I could, but I couldn’t believe the steam egg. It was too exciting.
I had just left downtown and walked all the way down Mission Street. A treat. I entered Southern Exposure gallery at Alabama Street. The sun was setting. It was about five thirty in the evening. Walking towards Potrero Hill down 20th Street, the sky was all bright pink and cool violet. I happened to have smoked half a pack of cigarettes earlier. Looking ahead was such bliss but not enough to wave the slight headache.
I crossed through the doorway. First was the sound of water. Trickling ever so softly. Soft white towels hung on hooks like ceramic bark fingers emerging from a tree. Redwood slats above held cups, some from his previous Juicework (2015). The finger indents on the hooks rhythmically echoed around each of their circumferences. And those edges like waves continued above my head. I looked up at the suspension bridge looping in a curve. On each end curving down, medium tubs collected small baths of water.
Views from Steam Work, by Michael Parker, at “Southern Exposure” gallery in San Francisco.
As I passed the baths and bridge overhead, another sound faintly echoed. It flowed in between static. It was electronic sound. By Syrnx, his fingers hooked up to sound equipment emitting through biofeedback, the liquid human vibration. The water, the rhythms in space, the sounds, the repeating shapes, show well Michael Parker’s play, with layering forms to make space. And I haven’t even gotten to the Steam Egg 2.
I thought the gallery was too bright. As I walked towards the back of the gallery I saw Steam Egg 2, a large disco egg refracting the overhead lights. It had an effect. Though I was nervous to partake in a somewhat public steaming (you can change in the bathroom, bring a swimsuit, there are towels, etc.) where you are in a gallery space toweled, the outer egg skin was just too Bowie glam to not go in. I quickly got over my nerves and changed. Then, I ascended into the form, by stepping onto a low tree stump, from the floor.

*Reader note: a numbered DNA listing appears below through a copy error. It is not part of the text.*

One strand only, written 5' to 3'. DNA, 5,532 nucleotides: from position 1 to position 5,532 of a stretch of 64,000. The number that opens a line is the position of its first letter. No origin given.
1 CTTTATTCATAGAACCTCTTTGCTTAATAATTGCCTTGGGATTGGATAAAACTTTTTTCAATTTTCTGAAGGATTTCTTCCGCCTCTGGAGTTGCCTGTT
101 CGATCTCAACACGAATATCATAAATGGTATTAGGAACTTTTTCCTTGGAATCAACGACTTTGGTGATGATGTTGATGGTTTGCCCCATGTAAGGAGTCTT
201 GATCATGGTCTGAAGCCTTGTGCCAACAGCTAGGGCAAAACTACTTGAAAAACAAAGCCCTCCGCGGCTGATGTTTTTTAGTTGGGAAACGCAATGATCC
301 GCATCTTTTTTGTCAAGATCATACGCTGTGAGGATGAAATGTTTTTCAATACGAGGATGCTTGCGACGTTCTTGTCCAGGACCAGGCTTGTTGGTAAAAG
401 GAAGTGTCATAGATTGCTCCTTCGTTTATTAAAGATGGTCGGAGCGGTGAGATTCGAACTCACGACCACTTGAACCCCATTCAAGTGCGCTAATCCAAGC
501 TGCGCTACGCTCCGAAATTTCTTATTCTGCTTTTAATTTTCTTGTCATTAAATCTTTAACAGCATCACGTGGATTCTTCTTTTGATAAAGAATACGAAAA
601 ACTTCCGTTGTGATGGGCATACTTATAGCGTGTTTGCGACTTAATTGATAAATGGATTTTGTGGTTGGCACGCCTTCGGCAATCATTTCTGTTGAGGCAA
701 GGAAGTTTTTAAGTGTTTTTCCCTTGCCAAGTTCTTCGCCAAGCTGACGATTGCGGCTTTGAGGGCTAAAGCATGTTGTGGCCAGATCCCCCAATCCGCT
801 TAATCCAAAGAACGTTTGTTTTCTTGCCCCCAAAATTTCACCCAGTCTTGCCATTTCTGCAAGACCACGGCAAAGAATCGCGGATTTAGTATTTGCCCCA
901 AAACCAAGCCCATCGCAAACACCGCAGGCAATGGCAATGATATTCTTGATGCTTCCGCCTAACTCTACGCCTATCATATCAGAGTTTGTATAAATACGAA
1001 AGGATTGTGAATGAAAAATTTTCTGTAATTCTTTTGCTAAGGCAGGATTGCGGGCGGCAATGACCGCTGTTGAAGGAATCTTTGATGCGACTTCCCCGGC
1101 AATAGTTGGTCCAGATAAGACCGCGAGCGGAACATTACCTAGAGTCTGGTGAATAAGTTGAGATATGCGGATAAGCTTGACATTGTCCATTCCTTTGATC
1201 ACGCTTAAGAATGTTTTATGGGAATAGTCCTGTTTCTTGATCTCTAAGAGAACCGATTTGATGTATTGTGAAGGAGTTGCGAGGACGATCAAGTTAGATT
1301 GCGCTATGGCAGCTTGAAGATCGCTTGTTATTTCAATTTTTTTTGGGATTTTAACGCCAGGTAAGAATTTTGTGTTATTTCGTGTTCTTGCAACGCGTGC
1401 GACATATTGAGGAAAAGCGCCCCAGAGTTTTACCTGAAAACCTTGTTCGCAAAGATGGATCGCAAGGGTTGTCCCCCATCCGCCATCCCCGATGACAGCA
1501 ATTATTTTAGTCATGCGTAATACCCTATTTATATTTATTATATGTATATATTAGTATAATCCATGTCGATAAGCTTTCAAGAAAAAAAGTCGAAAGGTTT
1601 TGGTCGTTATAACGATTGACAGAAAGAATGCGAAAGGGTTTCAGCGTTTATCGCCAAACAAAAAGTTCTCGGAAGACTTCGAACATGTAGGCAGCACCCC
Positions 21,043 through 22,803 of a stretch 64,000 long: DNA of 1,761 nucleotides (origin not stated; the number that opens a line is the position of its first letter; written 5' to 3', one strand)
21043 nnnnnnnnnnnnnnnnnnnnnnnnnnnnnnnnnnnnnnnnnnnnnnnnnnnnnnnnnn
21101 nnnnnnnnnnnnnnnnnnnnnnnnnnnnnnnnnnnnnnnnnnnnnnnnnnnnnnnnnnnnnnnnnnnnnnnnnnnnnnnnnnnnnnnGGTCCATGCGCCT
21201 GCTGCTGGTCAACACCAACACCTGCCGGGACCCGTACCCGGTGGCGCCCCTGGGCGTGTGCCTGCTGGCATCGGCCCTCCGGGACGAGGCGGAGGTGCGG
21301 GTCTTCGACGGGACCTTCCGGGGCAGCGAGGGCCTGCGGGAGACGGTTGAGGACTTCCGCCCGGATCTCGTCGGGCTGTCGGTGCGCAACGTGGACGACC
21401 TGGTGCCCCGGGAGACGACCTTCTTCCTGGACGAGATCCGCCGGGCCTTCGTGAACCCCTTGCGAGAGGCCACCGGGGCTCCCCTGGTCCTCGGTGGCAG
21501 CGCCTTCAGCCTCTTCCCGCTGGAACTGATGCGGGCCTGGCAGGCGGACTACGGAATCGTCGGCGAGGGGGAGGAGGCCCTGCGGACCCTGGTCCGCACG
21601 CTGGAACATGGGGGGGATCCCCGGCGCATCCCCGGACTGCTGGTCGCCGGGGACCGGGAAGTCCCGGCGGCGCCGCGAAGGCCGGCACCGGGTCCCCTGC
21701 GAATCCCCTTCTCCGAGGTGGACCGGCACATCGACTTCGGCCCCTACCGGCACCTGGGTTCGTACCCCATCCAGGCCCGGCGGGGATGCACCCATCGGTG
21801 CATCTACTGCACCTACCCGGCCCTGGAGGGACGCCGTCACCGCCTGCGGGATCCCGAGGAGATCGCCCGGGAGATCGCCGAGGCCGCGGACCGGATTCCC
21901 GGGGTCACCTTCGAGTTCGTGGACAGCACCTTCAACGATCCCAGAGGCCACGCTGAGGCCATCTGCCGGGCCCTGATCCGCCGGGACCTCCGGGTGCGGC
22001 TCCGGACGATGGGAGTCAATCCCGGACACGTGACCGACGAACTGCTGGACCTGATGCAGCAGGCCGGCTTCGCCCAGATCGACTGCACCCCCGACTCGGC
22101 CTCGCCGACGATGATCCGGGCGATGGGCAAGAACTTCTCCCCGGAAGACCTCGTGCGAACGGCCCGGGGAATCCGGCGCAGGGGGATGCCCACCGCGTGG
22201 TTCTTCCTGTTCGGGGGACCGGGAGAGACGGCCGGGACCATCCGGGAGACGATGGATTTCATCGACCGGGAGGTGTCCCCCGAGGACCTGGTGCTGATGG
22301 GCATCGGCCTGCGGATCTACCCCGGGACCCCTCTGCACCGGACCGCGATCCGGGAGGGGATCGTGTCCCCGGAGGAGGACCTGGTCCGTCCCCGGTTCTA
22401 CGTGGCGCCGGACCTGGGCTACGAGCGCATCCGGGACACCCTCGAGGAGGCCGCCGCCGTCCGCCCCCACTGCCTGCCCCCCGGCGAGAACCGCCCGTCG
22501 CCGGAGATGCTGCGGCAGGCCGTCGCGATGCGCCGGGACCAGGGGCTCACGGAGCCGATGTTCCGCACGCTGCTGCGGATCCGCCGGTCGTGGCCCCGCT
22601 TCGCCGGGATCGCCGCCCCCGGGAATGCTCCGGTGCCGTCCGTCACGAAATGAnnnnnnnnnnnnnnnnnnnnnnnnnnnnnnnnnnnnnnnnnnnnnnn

Inside was a whole other world. It felt like being inside of a warmed sea rock. Or an ancient oven, dome-shaped, with the heat collecting inside to cook yeast into bread. The sculptural play of outer “party” and inner “healing” was compelling. While five or six guests can inhabit the egg, I was lucky to be inside alone. I have never been invited to a tribal sweathouse ritual. I considered this my closest experience to a steam healing and cleansing. I felt wrapped in the hollow. I watched tiny beads of sweat form and sit atop my arms. I breathed in deeply. The faint smell of herbs floated in through the steam, circling the current of Syrnx’s feedback. I emerged smiling like a child; walked across the space to dip my arms and hands into the cold tubs, then went back in.
Parker molded the form from many pieces of tile cement. The texture was then smoothed by hand without rough edges or right angles. The dimensions were scaled to the body. Standing in the middle of the egg at one point, Parker raised his wingspan to touch either side. I felt like I was in a strange indie utopian film. Parker spoke to his interest in utopia, and spaces that facilitate people coming together in some kind of healing. My second time in the egg, I considered this aspect a success. He spoke about the design to have patrons enter from the ground up, physically following the nature of steam to rise. To me, there was also something more daring about it. All or nothing, no sticking an arm in and leaving. Once you commit to going in, you may find other people are inside as well. In a subtle way, I found the entrance form an exaggeration of contracts already present within space.
Most find ourselves returning to our most comfortable spaces. Navigating easily in and out of familiar spaces; knowing what to say, or where to get what we need with ease. Always before we enter a new space however, something is suspended. It is easy to ignore or forget space does this: Who is here, can be here, how does it feel, what can I do here, what is this social space, what are the possibilities, what are the rules? In a way we physically and cerebrally measure the possibilities of a new space. Whether empty or already shaped by design, inhabitants, decor, function, etc., the contracts of space spark artists to endless plays of space in terms of form and function. Parker is aware of the un-conventionalities possible with public space as well as how creative social communities have used space to manifest different ideals of utopia. Steam Egg 2, the second iteration in space, will be different than the first. And the third, etc. The form and function can go many ways, from a steam party of eight, to a quiet communing of four, to a lucky meditative space for one.
If you have not yet visited Southern Exposure, at 3030 20th Street in San Francisco, Steam Work by Michael Parker is open until March 19th. There are four more Steam and Sound Nights with different musical artists between February 13th and March 5th. There are also Drop-In Steam Nights on Thursday Evenings at first come first serve. I do recommend going. Whether on your own after your last cigarette (I think I’ve quit), or with a few friends. By all means, steam.